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Ellsworth – Another Wicked Kansas Cowtown
Long before Ellsworth began to dominate the cattle
market, it was already a turbulent place. The Smoky Hills region had
long been home to the
Cheyenne and other
Indian tribes who roamed the
buffalo. However, when the
Santa Fe and
Smoky Hill Trails
came through, they began to raid wagon trains and stagecoaches,
prompting the building of nearby Fort Ellsworth.
As with other forts, a town soon sprang up nearby,
some four miles to the northwest of the post, just beyond the military
reserve. First surveyed in 1867, the town was called Ellsworth,
though the fort changed its name to Fort Harker
in the same year. With the railroad completed to
Fort Harker in July of 1867, the new town
quickly overflowed with frontiersmen of every kind, soon boasting more
than 2,000 people.
Within the first three months, the
new town sported several houses, three grocery stores, a hardware store,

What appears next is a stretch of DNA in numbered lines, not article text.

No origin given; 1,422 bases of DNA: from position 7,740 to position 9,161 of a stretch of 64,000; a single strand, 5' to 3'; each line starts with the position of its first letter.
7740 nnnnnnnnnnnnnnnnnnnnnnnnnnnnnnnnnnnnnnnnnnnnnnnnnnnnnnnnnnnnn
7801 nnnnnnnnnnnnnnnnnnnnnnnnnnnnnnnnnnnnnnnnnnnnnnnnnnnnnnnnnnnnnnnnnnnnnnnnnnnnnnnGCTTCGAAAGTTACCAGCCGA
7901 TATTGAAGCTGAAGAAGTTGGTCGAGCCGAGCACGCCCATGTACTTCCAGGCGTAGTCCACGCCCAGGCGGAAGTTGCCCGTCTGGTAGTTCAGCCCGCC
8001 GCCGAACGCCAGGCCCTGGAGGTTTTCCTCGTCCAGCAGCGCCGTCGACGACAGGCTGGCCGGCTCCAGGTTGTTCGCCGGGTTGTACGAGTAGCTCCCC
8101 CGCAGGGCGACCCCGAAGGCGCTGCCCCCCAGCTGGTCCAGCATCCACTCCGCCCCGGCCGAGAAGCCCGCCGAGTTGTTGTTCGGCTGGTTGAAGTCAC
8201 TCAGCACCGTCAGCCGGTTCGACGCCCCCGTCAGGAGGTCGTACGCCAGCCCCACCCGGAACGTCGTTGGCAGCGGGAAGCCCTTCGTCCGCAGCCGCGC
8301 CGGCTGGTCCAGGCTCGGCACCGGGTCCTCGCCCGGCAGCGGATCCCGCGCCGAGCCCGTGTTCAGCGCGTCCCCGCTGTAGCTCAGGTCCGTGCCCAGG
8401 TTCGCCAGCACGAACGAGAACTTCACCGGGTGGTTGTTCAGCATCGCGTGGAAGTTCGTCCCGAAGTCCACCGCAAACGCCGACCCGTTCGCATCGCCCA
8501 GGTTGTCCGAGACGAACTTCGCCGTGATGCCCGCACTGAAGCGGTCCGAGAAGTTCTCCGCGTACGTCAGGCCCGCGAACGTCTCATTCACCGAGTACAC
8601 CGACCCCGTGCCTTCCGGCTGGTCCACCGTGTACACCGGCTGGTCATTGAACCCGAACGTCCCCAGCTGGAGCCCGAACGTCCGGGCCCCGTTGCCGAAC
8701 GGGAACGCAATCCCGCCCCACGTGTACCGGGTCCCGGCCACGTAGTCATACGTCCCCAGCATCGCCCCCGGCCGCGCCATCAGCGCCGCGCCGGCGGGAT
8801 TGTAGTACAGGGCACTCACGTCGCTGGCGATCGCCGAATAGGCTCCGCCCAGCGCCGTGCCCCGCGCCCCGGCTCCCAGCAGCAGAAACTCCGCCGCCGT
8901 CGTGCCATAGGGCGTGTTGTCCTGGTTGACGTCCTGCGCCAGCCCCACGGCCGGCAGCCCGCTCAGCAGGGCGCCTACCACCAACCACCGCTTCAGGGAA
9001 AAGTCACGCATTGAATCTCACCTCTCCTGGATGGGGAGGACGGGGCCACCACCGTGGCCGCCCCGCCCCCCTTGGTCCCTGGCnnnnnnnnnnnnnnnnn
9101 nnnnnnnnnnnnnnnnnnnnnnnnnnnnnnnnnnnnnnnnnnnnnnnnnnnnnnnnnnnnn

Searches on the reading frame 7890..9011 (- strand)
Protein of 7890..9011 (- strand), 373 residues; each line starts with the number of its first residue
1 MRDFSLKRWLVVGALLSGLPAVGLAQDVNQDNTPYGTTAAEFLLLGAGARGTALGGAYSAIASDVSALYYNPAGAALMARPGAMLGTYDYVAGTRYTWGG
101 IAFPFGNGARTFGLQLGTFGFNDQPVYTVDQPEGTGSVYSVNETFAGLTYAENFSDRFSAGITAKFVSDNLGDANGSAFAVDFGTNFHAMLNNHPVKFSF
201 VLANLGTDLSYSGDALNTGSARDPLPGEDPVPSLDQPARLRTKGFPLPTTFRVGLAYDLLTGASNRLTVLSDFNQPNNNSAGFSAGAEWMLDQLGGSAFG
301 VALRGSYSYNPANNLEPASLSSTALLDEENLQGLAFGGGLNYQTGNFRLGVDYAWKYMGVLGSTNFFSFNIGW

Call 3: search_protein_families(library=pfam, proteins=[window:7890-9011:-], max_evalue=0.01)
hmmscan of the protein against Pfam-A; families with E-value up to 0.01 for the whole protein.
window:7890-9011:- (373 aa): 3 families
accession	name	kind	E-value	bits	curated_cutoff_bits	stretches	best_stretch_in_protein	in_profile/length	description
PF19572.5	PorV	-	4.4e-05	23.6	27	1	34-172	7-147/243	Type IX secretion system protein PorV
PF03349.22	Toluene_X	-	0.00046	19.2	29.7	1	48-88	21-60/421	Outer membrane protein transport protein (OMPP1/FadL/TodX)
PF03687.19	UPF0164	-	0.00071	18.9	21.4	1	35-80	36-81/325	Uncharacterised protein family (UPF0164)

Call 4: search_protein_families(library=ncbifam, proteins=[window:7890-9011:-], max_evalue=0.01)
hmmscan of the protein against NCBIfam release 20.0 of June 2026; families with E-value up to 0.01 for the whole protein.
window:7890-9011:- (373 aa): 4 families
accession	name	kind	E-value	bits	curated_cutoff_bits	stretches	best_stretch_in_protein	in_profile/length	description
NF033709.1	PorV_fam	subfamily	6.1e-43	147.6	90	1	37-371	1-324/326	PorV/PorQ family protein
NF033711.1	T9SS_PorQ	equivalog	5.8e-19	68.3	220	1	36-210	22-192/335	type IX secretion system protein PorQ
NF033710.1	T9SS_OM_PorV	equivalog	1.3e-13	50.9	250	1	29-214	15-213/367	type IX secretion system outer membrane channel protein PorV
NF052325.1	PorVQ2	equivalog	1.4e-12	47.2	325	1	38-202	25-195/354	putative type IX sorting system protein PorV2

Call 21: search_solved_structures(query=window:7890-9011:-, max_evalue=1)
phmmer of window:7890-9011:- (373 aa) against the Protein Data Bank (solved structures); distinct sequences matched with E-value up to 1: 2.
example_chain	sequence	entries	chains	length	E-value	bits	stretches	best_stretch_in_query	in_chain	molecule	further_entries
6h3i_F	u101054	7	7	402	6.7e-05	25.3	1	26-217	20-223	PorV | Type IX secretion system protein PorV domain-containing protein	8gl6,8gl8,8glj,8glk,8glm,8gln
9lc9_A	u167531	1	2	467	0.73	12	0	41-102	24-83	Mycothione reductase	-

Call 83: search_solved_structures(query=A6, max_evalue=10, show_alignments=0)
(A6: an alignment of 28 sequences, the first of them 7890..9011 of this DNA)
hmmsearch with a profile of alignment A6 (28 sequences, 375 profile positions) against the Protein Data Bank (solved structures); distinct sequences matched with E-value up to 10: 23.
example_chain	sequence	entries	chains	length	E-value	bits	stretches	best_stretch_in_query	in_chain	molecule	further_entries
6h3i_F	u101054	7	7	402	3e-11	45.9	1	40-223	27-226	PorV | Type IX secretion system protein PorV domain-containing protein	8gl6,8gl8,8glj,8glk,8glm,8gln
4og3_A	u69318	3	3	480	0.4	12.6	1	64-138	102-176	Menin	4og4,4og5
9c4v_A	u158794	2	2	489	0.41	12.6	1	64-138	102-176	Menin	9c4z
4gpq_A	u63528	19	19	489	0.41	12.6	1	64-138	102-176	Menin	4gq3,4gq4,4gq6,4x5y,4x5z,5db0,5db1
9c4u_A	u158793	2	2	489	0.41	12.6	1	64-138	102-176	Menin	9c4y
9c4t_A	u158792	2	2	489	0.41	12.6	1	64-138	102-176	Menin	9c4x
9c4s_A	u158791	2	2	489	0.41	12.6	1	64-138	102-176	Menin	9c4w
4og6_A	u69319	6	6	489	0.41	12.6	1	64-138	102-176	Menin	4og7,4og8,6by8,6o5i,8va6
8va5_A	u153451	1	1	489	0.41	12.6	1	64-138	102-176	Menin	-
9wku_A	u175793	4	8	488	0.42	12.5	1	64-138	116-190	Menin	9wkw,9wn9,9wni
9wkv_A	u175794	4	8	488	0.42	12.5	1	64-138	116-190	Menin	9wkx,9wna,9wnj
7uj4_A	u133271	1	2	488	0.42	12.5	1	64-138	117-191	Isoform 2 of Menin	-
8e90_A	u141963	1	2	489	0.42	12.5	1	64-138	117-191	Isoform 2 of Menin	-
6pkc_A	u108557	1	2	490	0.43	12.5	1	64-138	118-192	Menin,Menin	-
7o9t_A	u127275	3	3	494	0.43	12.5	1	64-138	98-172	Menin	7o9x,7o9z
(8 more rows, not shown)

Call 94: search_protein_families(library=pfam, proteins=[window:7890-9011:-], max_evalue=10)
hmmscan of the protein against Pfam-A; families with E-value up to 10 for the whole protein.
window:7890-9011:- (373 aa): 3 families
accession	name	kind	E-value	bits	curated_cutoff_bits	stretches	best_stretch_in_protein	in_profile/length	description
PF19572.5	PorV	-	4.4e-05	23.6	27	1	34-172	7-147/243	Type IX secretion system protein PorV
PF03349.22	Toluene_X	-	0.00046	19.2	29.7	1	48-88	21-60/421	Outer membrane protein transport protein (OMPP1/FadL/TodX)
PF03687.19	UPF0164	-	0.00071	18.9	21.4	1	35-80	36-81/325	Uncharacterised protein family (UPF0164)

dry goods, boots, and no doubt, a number of
1867, photo by Alexander Gardner.
This image available for
photographic prints and downloads
But for its quick growth, it also
suffered a number of near fatal blows that first year. When the
Smoky Hill River raged out of its banks it left the town standing in nearly four feet
of water. At about the same time, a cholera epidemic broke out at
Fort Harker, soon spreading to Ellsworth. Many of the city’s earlier settlers
fled in fear. Those that stayed, soon moved the town site to higher
ground to the west and the town began to prosper again.
With the nearby railroad extended
its line to Ellsworth, the town quickly developed into a thriving cattle
market, dominating other Kansas cowtowns
from 1871 to 1875. With the flood of
also came gamblers, outlaws and the inevitable "unruly” women.
anticipating the shift in the cattle trade from Abilene, moved the Drovers
Cottage, once owned by Joseph McCoy, to Ellsworth in 1872. It could
accommodate 175 guests and stable 50 carriages and 100 horses. Numerous
other businesses also sprang up, profiting immensely from the